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Joel Abdelmoez Interviewed About World Cup in Qatar

Joel Abdelmoez, PhD Student

CMES doctoral student Joel Abdelmoez has been interviewed in an article about the ongoing soccer World Cup in Qatar in the magazine Forskning & Framsteg.

The article was written (in Swedish) by Maja Lundbäck and published in Forskning & Framsteg on 18 November, 2022. Below are some excerpts from the article translated into English.

Read the article in Swedish: "Vägen till fotbolls-VM kantad av oklara dödsfall"

The World Cup in Qatar 2022 has been preceded by 6500 unexplained deaths of poor migrant workers. Some experts believe that it is probable that many more have died and that there are large numbers of unrecorded deaths, says researcher Joel Abdelmoez, and adds that it is therefore important that we continue to put pressure on Qatar even after the championship is over.

– The extreme heat is perhaps the main cause of the deaths. During the summer it can get as hot as 50 degrees. Had there been opportunities for workers to report problems, or to take breaks without risking losing their jobs, many deaths could have been prevented, says Joel Abdelmoez.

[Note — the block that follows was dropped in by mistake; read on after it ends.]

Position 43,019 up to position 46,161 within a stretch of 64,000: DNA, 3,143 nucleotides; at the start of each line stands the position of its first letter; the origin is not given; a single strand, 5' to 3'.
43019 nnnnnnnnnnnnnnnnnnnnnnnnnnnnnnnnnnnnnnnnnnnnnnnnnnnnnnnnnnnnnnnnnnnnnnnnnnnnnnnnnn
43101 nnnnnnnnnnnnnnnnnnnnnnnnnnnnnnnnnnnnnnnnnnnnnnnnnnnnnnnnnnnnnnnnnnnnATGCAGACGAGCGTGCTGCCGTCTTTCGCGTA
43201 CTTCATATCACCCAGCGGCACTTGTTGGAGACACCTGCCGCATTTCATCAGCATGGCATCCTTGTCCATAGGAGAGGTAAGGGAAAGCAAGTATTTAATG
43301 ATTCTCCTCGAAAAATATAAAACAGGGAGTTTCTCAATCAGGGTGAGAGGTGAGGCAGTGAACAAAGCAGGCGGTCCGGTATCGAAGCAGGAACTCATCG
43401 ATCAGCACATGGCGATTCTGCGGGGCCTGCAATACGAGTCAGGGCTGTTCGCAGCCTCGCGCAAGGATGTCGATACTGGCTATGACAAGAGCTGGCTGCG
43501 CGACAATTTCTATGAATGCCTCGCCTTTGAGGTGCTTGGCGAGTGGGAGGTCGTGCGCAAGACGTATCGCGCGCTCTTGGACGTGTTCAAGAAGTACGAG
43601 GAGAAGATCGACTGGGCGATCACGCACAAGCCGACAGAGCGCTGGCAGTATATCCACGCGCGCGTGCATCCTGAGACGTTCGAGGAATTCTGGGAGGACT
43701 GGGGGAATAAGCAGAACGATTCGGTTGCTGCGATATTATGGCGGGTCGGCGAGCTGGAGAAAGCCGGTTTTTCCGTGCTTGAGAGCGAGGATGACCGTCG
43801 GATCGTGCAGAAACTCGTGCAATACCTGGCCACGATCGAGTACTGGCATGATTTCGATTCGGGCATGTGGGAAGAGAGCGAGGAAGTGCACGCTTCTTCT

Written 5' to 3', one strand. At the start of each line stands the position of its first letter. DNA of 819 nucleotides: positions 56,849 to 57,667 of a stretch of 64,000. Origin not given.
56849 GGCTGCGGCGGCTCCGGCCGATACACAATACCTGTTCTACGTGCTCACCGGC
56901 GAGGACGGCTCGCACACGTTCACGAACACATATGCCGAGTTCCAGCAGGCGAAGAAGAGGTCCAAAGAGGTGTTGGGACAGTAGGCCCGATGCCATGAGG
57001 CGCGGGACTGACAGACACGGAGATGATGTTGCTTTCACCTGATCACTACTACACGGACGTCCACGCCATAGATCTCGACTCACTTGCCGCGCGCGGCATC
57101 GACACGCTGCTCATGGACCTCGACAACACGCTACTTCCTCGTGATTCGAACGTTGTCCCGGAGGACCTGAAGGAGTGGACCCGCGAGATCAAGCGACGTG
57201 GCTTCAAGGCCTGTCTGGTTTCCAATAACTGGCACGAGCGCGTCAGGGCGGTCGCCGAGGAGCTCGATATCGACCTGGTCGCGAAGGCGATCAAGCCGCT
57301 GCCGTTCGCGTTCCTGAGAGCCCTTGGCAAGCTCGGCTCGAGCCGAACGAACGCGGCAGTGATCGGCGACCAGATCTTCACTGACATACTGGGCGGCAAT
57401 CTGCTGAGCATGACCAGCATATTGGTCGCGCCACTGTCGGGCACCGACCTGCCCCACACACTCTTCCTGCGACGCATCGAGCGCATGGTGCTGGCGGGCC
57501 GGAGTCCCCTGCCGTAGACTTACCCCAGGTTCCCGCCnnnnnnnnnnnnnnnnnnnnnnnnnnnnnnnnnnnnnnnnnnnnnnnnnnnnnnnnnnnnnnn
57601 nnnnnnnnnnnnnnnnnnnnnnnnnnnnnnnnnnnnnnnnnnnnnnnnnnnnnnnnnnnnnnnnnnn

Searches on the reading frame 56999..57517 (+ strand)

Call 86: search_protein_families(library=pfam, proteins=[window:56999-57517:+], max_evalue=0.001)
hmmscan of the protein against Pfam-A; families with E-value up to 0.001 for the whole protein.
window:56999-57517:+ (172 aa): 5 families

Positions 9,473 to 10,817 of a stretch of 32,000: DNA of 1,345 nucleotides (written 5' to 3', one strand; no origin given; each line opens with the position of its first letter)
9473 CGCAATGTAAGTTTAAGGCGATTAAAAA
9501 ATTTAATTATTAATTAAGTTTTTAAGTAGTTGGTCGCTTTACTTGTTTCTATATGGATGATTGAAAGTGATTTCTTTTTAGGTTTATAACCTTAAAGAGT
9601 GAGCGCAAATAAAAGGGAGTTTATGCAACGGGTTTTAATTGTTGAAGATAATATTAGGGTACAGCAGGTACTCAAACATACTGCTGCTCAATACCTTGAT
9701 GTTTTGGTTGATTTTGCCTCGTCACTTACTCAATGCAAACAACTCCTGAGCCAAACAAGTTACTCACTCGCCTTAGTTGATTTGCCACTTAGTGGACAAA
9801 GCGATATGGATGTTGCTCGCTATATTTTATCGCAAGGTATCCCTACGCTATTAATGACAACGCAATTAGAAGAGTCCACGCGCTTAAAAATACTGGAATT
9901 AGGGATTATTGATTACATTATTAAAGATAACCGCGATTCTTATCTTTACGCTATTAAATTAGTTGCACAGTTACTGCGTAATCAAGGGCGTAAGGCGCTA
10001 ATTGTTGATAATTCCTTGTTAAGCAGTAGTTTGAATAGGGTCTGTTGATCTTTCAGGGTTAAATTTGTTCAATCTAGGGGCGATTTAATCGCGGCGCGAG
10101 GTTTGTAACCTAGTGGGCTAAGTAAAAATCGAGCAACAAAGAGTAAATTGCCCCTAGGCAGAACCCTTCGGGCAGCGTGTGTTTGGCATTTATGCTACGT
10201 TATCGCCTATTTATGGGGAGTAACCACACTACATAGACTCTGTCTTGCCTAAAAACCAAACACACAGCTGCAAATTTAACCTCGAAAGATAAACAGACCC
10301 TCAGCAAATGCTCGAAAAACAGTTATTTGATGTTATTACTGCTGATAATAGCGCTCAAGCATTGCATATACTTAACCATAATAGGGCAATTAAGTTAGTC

Some also describe the conditions as slave-like.
– The biggest problem has been the Kafala system. This means that the employer is a "sponsor" and you get your visa through the employer, he says. Fifa knew about this system when they decided Qatar could host the World Cup, and therefore certain responsibility also rests with Fifa. Even though the Kafala system has been reformed, the implementation of reforms have not yet had great impact.

– It is important that countries and organizations continue to put pressure on Qatar to make sure that they implement the reforms, Joel says.

Joel Abdelmoez's research profile